Boundary Trail in Mount St. Helens National Volcanic Monument, Washington
© Don Geyer/Alam
The recovery continues. Mount St. Helens National Volcanic Monument, Washington
We're standing on the Boundary Trail at Johnston Ridge in the Mount St. Helens National Volcanic Monument. This view of the volcano shows how the eruption of Mount St. Helens on May 18, 1980, ripped apart the once-conical summit, forever changing the Washington landscape. Forty years ago today, 110,000 acres within Gifford Pinchot National Forest were set aside to memorialize the deadliest and most destructive volcanic eruption in the United States.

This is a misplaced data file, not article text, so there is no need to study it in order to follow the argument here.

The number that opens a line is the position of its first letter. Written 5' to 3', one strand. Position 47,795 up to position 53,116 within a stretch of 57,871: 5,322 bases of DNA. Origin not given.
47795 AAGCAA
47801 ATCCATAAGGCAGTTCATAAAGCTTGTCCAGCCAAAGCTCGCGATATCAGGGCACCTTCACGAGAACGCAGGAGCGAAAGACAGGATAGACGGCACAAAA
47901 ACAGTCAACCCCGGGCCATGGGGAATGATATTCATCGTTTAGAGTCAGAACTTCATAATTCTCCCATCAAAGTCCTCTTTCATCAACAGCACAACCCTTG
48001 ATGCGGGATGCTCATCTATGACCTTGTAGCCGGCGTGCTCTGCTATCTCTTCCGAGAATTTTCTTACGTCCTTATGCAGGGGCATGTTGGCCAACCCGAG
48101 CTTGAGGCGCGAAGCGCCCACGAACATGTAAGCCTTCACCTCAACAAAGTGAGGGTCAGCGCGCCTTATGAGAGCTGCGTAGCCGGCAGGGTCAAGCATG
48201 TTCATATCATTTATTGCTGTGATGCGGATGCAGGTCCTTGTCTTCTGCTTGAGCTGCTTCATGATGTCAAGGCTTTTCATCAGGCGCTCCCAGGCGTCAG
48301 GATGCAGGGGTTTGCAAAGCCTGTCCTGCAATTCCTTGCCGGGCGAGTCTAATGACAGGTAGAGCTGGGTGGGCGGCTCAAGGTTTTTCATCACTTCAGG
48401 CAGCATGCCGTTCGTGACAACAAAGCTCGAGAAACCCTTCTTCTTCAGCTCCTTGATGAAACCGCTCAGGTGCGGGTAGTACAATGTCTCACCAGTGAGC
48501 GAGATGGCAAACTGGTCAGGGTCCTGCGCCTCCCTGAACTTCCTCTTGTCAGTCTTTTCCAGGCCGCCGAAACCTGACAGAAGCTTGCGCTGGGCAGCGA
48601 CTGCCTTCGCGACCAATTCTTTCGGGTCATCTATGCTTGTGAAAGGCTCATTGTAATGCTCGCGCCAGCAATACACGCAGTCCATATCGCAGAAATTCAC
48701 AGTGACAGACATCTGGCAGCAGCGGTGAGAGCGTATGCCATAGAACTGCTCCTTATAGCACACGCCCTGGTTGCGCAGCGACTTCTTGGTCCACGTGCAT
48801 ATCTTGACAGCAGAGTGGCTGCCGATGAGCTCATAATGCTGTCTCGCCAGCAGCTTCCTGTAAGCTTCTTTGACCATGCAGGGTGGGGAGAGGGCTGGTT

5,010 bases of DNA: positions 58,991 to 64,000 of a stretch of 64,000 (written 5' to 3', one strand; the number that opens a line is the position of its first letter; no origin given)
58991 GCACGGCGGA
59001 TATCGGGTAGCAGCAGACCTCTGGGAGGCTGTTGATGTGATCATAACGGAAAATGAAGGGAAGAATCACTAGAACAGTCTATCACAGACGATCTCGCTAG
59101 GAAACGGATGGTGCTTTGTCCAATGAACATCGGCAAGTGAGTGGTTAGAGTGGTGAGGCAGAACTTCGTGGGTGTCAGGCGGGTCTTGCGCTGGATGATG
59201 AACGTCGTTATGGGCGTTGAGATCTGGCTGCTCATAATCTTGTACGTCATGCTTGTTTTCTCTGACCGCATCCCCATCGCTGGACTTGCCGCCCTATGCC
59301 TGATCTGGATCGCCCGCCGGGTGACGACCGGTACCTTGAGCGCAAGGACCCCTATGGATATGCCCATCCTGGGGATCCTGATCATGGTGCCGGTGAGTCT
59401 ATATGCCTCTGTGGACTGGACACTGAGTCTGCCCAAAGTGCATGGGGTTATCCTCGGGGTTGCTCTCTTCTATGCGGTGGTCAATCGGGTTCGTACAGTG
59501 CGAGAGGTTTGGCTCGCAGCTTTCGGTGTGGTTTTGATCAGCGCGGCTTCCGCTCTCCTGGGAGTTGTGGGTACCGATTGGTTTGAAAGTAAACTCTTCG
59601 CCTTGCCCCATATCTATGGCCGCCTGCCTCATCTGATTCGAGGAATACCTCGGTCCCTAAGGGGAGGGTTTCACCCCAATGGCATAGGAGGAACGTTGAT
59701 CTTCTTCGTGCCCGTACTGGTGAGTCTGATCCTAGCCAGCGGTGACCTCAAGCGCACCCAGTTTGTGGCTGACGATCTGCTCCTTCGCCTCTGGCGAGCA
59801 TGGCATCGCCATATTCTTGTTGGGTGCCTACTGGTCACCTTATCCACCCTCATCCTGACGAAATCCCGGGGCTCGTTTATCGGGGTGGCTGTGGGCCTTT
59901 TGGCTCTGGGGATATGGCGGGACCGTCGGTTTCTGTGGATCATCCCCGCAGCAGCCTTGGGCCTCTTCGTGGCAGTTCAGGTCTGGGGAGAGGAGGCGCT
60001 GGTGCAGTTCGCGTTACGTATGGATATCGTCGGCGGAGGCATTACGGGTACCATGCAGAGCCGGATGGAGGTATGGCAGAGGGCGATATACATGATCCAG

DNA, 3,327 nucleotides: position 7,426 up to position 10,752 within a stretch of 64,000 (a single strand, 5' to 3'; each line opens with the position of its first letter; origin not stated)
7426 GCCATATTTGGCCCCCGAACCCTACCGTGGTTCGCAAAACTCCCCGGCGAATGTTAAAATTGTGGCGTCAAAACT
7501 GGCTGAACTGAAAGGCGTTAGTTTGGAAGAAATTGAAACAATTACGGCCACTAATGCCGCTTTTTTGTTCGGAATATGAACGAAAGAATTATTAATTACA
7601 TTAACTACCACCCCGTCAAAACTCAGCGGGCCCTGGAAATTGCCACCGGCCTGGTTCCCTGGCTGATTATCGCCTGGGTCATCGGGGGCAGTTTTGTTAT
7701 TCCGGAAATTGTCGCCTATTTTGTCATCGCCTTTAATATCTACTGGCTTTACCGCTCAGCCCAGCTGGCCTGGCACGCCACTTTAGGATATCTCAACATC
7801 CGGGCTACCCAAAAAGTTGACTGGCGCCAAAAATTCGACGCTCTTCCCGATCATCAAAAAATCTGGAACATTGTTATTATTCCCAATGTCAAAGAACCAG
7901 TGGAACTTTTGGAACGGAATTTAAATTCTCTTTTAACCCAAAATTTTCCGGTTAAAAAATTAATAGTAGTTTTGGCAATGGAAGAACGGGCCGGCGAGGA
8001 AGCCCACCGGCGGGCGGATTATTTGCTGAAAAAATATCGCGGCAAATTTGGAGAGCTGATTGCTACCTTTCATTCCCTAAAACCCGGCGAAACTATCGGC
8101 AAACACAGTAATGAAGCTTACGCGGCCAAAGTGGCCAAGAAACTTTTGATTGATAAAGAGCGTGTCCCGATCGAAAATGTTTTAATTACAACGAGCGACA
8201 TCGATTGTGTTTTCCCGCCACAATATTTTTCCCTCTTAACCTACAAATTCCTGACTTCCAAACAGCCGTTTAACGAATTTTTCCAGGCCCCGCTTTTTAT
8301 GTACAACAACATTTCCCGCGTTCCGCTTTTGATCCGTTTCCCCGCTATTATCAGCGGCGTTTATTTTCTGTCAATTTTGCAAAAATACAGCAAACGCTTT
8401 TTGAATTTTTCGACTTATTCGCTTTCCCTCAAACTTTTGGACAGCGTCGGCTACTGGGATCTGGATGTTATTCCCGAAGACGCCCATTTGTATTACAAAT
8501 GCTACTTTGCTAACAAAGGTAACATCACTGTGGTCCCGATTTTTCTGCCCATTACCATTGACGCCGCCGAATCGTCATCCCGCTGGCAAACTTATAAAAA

President Ronald Reagan established the monument to preserve the area for research, recreation, and education. Left to recover naturally from the eruption, the land has been open to recreational users since 1986. Though scientists believe that Mount St. Helens will erupt again sometime in the next few centuries, hikers and climbers are undeterred.